What’s up this week at Oklahoma Policy Institute? The Weekly Wonk shares our most recent publications and other resources to help you stay informed about Oklahoma. Numbers of the Day and Policy Notes are from our daily news briefing, In The Know. Click here to subscribe to In The Know.
This Week from OK Policy
A closer look at SQ 802 results dispels myth that Oklahomans voted against their self-interest: When Oklahomans voted to expand Medicaid on June 30, they showed that our state values increased access to health care, less reliance on emergency rooms, and higher quality of care. The election was close with just 6,000 votes out of 674,951 cast determining the outcome. Commentators were quick to assign a narrative of a rural-urban divide to the outcome. Indeed, only seven counties had more yes votes than no. However, a look at the results with attention to more than surface-level detail reveals a more accurate picture of the election: close vote counts in most precincts, a correlation between votes and income, and a strong impact from American Indian communities. The data show that quite literally every type of Oklahoma voter made a difference in passing State Question 802. [Emma Morris / OK Policy]
Parole reform was crucial in ending Oklahoma’s status as the world’s prison capital: In 2016, Oklahoma incarcerated a higher percentage of its population than any other place on Earth. Much attention has been focused on the success of criminal justice reforms like State Question 780, but reforms to the state’s parole system — which grants early prison release for eligible inmates — had a tremendous impact on lessening Oklahoma’s prison crisis. [Damion Shade / OK Policy]
Varied backgrounds of elected officials can bring innovative solutions (Capitol Update): The Oklahoma House and Senate are made up of “we the people” who are elected and come from various backgrounds and areas of expertise. Each member adds to the mix, making the whole literally greater than the sum of its parts. [Steve Lewis / Capitol Update]
Policy Matters: Accurate census count invaluable for rural Oklahomans: During the next five weeks, the U.S. Census Bureau has a remarkable feat to attempt – getting an accurate count of every person living in our nation. The census is never easy, but it has been exponentially harder this go-round due to the global pandemic alongside political maneuvering from Washington, D.C., intended to undermine its important work. (It’s also worth noting its arbitrary Sept. 30 deadline could be extended if Congress shifted the statutory deadline for reporting apportionment and redistricting data from the 2020 census.) [Ahniwake Rose / Policy Matters]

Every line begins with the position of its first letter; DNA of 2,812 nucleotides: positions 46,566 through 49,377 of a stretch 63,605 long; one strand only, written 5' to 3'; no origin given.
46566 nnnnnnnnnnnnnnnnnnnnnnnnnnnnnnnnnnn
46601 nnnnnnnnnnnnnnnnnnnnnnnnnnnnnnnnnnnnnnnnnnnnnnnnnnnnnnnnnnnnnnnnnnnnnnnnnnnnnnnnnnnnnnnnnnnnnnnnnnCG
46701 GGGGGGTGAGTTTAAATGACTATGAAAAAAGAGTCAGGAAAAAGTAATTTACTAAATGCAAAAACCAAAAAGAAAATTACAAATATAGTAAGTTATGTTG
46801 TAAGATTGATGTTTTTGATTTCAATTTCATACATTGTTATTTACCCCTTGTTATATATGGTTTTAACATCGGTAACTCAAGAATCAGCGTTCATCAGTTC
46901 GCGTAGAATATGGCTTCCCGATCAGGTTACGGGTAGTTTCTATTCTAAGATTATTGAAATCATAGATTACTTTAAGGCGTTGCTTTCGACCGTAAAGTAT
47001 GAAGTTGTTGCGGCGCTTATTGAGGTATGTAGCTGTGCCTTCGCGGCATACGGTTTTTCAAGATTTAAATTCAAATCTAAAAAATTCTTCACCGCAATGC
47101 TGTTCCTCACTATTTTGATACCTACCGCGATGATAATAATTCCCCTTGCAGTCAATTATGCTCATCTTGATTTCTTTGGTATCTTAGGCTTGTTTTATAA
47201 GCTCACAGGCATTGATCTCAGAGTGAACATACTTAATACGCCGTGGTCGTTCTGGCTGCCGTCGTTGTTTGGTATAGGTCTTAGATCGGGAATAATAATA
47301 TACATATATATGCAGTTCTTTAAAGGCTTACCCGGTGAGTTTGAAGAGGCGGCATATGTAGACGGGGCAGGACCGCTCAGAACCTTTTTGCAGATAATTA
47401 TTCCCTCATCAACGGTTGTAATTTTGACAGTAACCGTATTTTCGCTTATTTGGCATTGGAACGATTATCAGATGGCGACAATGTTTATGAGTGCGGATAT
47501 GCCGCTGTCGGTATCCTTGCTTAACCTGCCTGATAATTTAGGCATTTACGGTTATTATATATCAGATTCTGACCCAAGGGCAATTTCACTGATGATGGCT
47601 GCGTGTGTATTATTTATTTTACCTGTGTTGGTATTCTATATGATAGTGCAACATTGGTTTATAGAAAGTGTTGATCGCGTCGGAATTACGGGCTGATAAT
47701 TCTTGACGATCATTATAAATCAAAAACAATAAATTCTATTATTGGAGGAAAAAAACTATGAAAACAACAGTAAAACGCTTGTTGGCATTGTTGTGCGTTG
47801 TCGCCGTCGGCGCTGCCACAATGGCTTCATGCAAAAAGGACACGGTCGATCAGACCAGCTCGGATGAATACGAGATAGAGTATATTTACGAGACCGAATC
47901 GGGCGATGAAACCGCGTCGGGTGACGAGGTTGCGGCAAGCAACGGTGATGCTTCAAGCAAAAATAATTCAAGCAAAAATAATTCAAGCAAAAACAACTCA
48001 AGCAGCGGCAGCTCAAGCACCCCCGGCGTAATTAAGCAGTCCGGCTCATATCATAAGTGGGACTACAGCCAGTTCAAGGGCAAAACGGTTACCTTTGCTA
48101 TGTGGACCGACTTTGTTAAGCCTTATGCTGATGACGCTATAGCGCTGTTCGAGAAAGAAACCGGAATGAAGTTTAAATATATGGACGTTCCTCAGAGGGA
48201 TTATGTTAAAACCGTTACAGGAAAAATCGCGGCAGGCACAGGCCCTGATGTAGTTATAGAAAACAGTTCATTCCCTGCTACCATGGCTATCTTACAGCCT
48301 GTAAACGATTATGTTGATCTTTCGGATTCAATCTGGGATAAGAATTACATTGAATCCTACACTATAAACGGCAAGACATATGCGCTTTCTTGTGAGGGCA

Weekly What’s That
Education Scholarship Tax Credits
In 2011, the Legislature passed The Oklahoma Equal Opportunity Education Scholarship Act, which authorized the creation of scholarship granting organizations (SGOs) and educational improvement grant organizations (EIGOs). SGOs issue scholarships for students who meet certain requirements to attend private schools, and EIGOs issue grants to public schools.
Under the Act, individuals and businesses can make a donation to either an SGO or EIGO and receive a tax credit of 50 percent for a one-time donation or 75 percent for a two-year donation, along with the standard charitable deduction. The maximum tax credit is $1,000 for an individual, $2,000 for a married couple, and $100,000 for a business. The total amount of tax credits that can be issued each year is $5 million. Of that total, credits for private school SGOs are capped at $3.5 million and credits for public school EIGOs are capped at $1.5 million.
Quote of the Week
“(O)ut of 30 teachers, I’m going to be starting the school year with six employees basically gone because of COVID-related reasons. I thought, ‘That’s a fifth of my staff. How are we going to have school with a fifth of my staff gone?’”
-Dewar School Superintendent Todd Been [StateImpact Oklahoma]
Editorial of the Week
Attorney General Mike Hunter goes to court to defend Oklahoma’s undefendable absentee voting law
Voting is a fundamental constitutional right of American citizens. It is underlined by the plain language of the 15th, 19th, 24th and 26th Amendments and also made explicit in the Oklahoma Constitution, which declares: “All political power is inherent in the people.”Yet, Hunter’s team wants to make voting inaccessible to those unwilling to expose themselves to strangers during an uncontrolled pandemic.
The notary requirement adds no protection against voter fraud. Anyone determined to vote illegally via absentee ballot would have no compunction about getting the aid of a notary…
Numbers of the Day
- 58.7% – Oklahoma’s Census self-response rate as of Aug. 20. The national average is 64.2 percent.
- $9,364,879,721 – Amount of federal dollars received by Oklahoma in FY 2016 through 55 programs that rely on Census data for distribution models.
- $2,496.40 – Amount of federal funds per Oklahoma resident received annually.
- 62% – Women represent about 62% of the adult Medicaid population nationwide. A state undercount could lead to a reduction in Medicaid funding for that state, which might restrict access and benefits—disproportionately affecting women and girls with low incomes.
- 24.5% – Percentage of Oklahomans considered part of the “hard to count” Census population.
What We’re Reading
- 2020 Census Delays and the Impact on Redistricting [National Conference of State Legislatures]
- Will the Census’s Data Privacy Efforts Erase Rural America? [Urban Institute]
- The 2020 Census and Title I Funding for Schools: Interactive Maps to Localize Your State’s Stakes [Journalist’s Resource]
- Census Count Has Implications for Public Health: Health Funding Programs Depend on Accurate Enumeration [The Nation’s Health]
- Why the 2020 Census Matters for Rural America [Georgetown Law Center for Poverty and Inequality]